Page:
Movie Reviews - 03/03

ALICE IN WONDERLAND (Walt Disney Pictures)

T. S. Eliot said "Human beings cannot stand too much reality." That presumably tells us why we drink, smoke, and indulge in movies and other bad habits. While most movies tell us something about current times, those like "Alice in Wonderland" let our imaginations soar, positing fairy-tale worlds may or may not subvert the practices of our current world.

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Walt Disney Pictures
Reviewed for Arizona Reporter by Harvey Karten
Grade: C
Directed by: Tim Burton
Written By: Linda Woolverton, book by Lewis Carroll
Cast: Johnny Depp, Mia Wasikowska, Helena Bonham Carter, Anne Hathaway, Crispin Glover, Matt Lucas, Stephen Fry, Michael Sheen, Alan Rickman, Timothy Spall
Screened at: AMC Empire, NYC, 3/1/10
Opens: March 5, 2010

It would be a pleasure to say that Tim Burton allows those of us mired in the quicksand of reality to escape, even for under two hours, but his "Alice in Wonderland," scripted by "The Lion King" co-writer Linda Woolverton, is a crashing bore, lacking narrative momentum and sorely missing even a smidgen of originality. The huge sums of money that must have gone into making this 3-D confection, placing real live actors next to computer generated imagery, are yet another cone of cotton candy that mimics recent movies like "The Golden Compass," "Lord of the Rings," "The Chronicles of Narnia," even "The Wizard of Oz." If this picture were made earlier, a viewer could be more sanguine about the marvels of CGI and 3-D, though one might still be flustered by its randomly episodic nature without a clear spine.

Yes, of course Lewis Carroll, who wrote "Alice in Wonderland" and "Through the Looking Glass," was opposed to class bigotry. Remember this was first published during Victorian times, when corsets were de rigeuer and clear lines were drawn between the servant class and the aristocracy, but satirizing such snobbery today is beating a dead horse.

As if challenging T. S. Eliot's quote, "Alice in Wonderland" is most interesting before she falls down the rabbit hole, hurting her head and hallucinating as though she had swallowed LSD. The film's rare moments of humor comes across in the opening half hour as Alice Kingsleigh, played by the willowy Mia Wasikowska, attends the festivities arranged by her well-off single mom, Helen Kingsleigh (Lindsay Duncan). Alice is soon to discover that she was tricked: this is an engagement party to link Alice to the dorky Hamish (Leo Bill), who is anything but hamish. He is rather a nose-in-the-air fop who probably never worked a day in his life and has bad digestion besides. Alice, being a proto-feminist, wants nothing of this lord, determined like Frank Sinatra to do things her way. Fortunately for her, she is able to make her escape from the festivities by following a white rabbit (Michael Sheen, who has turned in far better roles as Tony Blair and Nixon's interviewer), falling down a hole so deep it seems to lead the center of the earth. There she meets and greets a wealth of human and four-legged beings, the most evil of which are execution-crazy Red Queen (Helena Bonham Carter), who regularly shouts "off with her head," the contrasting White Queen (Anne Hathaway), who literally would not hurt a fly, a Cheshire Cat (Stephen Fry), who is the among the few truly fascinating creatures, able to appear and disappear and turn upside down at will, and the Mad Hatter (Johnny Depp), allegedly a victim of mercury poisoning which drove him batty.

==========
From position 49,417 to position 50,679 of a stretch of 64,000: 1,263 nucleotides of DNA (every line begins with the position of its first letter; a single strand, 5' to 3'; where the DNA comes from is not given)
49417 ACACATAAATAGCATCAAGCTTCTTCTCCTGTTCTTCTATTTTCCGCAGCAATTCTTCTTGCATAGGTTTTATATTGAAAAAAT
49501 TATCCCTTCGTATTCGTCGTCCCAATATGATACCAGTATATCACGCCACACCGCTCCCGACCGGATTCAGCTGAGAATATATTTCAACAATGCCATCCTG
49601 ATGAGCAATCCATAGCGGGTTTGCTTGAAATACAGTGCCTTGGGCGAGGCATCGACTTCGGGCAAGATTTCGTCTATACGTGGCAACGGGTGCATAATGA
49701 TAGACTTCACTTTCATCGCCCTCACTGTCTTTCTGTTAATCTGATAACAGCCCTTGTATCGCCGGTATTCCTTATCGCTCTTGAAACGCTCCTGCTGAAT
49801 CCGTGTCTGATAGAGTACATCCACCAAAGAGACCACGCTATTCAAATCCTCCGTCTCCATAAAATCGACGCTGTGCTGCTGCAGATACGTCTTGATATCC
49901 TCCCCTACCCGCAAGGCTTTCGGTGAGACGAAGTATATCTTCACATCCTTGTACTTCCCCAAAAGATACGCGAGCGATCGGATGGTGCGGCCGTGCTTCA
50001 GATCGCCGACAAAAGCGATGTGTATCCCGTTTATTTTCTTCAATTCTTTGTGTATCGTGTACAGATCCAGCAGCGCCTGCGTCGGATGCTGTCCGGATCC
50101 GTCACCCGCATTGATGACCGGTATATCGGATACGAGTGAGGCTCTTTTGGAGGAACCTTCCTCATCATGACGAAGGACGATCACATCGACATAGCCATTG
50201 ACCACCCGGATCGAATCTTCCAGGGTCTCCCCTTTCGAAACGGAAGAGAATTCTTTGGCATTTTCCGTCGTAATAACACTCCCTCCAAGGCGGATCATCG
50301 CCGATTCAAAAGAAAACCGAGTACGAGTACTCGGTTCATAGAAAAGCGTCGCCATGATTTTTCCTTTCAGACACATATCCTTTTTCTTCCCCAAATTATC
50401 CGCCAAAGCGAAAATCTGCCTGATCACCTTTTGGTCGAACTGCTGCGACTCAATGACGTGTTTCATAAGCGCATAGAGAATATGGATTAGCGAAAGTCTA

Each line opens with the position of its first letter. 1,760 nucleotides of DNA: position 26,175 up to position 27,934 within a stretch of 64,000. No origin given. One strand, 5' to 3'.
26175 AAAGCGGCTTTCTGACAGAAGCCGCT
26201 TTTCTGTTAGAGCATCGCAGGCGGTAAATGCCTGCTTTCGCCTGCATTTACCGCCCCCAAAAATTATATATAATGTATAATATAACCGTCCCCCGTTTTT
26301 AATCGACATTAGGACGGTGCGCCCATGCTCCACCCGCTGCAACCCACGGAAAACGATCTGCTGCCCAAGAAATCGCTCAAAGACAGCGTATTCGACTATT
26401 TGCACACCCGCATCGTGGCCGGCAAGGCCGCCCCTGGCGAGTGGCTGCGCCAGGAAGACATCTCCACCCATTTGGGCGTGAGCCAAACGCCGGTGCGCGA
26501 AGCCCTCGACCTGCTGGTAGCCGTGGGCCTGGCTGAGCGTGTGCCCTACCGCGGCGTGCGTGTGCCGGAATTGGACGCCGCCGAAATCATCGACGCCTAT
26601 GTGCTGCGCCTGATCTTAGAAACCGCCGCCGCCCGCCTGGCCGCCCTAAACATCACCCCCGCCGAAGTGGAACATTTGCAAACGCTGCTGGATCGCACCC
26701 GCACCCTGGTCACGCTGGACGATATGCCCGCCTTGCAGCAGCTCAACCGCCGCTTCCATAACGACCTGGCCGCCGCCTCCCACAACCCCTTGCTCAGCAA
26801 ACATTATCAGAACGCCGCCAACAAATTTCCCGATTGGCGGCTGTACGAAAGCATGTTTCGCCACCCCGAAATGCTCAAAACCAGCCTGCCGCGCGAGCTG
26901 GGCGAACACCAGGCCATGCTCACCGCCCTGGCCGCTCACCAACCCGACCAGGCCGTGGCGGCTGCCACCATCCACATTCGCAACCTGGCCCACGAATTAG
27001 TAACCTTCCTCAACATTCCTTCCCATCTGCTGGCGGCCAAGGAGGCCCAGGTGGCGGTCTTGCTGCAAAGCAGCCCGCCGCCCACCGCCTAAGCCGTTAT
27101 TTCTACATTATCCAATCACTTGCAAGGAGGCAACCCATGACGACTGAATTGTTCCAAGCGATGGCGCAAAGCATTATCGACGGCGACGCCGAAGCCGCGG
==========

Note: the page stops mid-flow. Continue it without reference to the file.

Much is made over Alice's identity. Is she the real Alice, the one who visited Underland (as it's called here) when she was six (Mairi Ella Challen) and not yet a feminist? The real major character here is CGI, technology that allows Alice to grow taller than Wilt Chamberlain or shorter than Peter Dinklage depending on what she eats or drinks; a technology that allows Alice to fight the fierce Jabberwocky (Christopher Lee) with whatever passes in the Underland for Excalibur.

Not even Johnny Depp can save this formulaic work as the endlessly repetitive Mad Hatter, but dog lovers will cheer that Bayard the Bloodhound (Timothy Spall) retains all the virtues of an animal giving unconditional love to the story's heroine. Unconditional love is what this movie needs but is hardly likely to get.

For those interested in looking into the ways that Lewis Carroll's books (published in 1865 and 1871 respectively) subvert the social and political customs of the time, or whether there's womb for a Freudian interpretation of the rabbit hole, consult

ALICE IN WONDERLAND (Walt Disney Pictures)
Rated PG. 108 minutes. © 2010 by Harvey Karten Member: NY Film Critics Online

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